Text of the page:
Rainbow Trout
Oncorhynchus mykiss

An adult Rainbow trout with black spots along its upper body, and an iridescent rainbow belly, swimming in murky water.

Rostislav Stefanek/Shutterstock

The rainbow trout is native to western North America. It is a popular freshwater fish among both farmers and consumers.

Woman with a net on a long pole, standing on a platform above an indoor aquaculture tank.

PEI Aquaculture Alliance

Rainbow trout can be raised in net pens in lakes, in ponds, and in tanks on land. This means that trout can be raised everywhere in Canada, even on the Prairies!

Aerial view of a row of square net pens, attached to a wooded peninsula jutting out into a large lake.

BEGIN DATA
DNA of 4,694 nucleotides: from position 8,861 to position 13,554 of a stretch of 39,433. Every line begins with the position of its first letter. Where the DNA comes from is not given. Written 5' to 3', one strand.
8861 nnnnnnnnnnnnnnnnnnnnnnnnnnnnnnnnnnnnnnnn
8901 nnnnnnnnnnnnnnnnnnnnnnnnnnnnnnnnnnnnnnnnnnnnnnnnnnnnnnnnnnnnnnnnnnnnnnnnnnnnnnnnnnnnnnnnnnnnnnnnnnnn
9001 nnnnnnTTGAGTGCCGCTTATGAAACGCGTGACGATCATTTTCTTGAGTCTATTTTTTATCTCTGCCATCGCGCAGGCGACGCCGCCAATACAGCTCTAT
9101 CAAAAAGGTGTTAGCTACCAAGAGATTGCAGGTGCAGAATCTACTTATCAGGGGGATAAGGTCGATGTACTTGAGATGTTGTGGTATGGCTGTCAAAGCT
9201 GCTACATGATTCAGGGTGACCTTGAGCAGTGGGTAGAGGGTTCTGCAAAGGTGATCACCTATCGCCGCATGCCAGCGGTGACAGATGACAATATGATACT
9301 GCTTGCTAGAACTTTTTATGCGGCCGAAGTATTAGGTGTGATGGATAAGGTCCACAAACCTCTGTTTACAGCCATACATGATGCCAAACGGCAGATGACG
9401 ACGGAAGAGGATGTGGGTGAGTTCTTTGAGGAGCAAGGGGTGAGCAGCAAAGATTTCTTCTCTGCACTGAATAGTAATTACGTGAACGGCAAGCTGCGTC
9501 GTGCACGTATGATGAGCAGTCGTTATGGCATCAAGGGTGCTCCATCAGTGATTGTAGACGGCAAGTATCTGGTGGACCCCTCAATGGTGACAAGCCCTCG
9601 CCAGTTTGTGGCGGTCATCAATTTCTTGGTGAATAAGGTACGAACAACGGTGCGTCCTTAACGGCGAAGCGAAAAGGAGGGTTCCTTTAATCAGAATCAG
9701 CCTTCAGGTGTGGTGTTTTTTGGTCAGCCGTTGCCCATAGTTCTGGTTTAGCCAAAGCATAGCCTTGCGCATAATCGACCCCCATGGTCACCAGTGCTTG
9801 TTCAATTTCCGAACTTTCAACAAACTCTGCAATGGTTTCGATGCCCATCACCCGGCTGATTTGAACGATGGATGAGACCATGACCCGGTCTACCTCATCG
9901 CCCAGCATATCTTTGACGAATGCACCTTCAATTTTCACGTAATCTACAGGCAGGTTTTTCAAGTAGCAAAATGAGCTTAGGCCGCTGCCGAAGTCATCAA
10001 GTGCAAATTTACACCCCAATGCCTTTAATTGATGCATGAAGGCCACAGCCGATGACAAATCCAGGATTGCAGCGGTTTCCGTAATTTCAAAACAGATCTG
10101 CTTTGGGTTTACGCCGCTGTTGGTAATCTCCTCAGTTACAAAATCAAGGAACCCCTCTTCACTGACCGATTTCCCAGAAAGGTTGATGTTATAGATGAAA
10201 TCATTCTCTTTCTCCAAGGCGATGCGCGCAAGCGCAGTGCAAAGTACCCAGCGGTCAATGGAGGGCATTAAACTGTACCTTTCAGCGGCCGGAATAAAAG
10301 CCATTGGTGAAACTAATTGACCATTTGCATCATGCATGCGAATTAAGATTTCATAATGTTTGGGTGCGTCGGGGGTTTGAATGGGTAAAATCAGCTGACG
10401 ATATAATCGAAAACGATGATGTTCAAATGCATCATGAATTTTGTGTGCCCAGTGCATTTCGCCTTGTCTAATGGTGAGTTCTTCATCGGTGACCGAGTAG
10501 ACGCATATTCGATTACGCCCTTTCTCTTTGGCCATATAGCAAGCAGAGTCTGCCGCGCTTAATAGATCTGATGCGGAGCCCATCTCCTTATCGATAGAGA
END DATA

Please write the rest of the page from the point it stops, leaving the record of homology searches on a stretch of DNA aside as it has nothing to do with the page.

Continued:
Courtesy of Manitoulin Trout Farms and Aundeck Omni Kaning First Nation

In Ontario, Indigenous-owned farms on Manitoulin Island produce large numbers of rainbow trout.

Good to Know . . .

Rainbow trout are part of the salmonid family. This makes them cousins of Arctic char and Atlantic salmon.

Two pink Rainbow trout fillets with white fatty edges, lying on wrinkled parchment paper next to a small metal bowl of salt.

Stephen Gibson/Shutterstock

Rainbow trout is less popular than salmon, even though it is also rich in protein and omega-3, a healthy form of fat.

Rainbow trout being pulled out of a clear, rock-bottomed stream on a fishing line.

eyecrave productions/iStock

In Central Canada, rainbow trout is also called steelhead trout.

Depending on the type of rainbow trout, it can be raised in freshwater, saltwater, or both.

Until the 1870s, rainbow trout were only present along the Pacific Coast of North America. Humans have now domesticated the fish and introduced it to waterways around the world.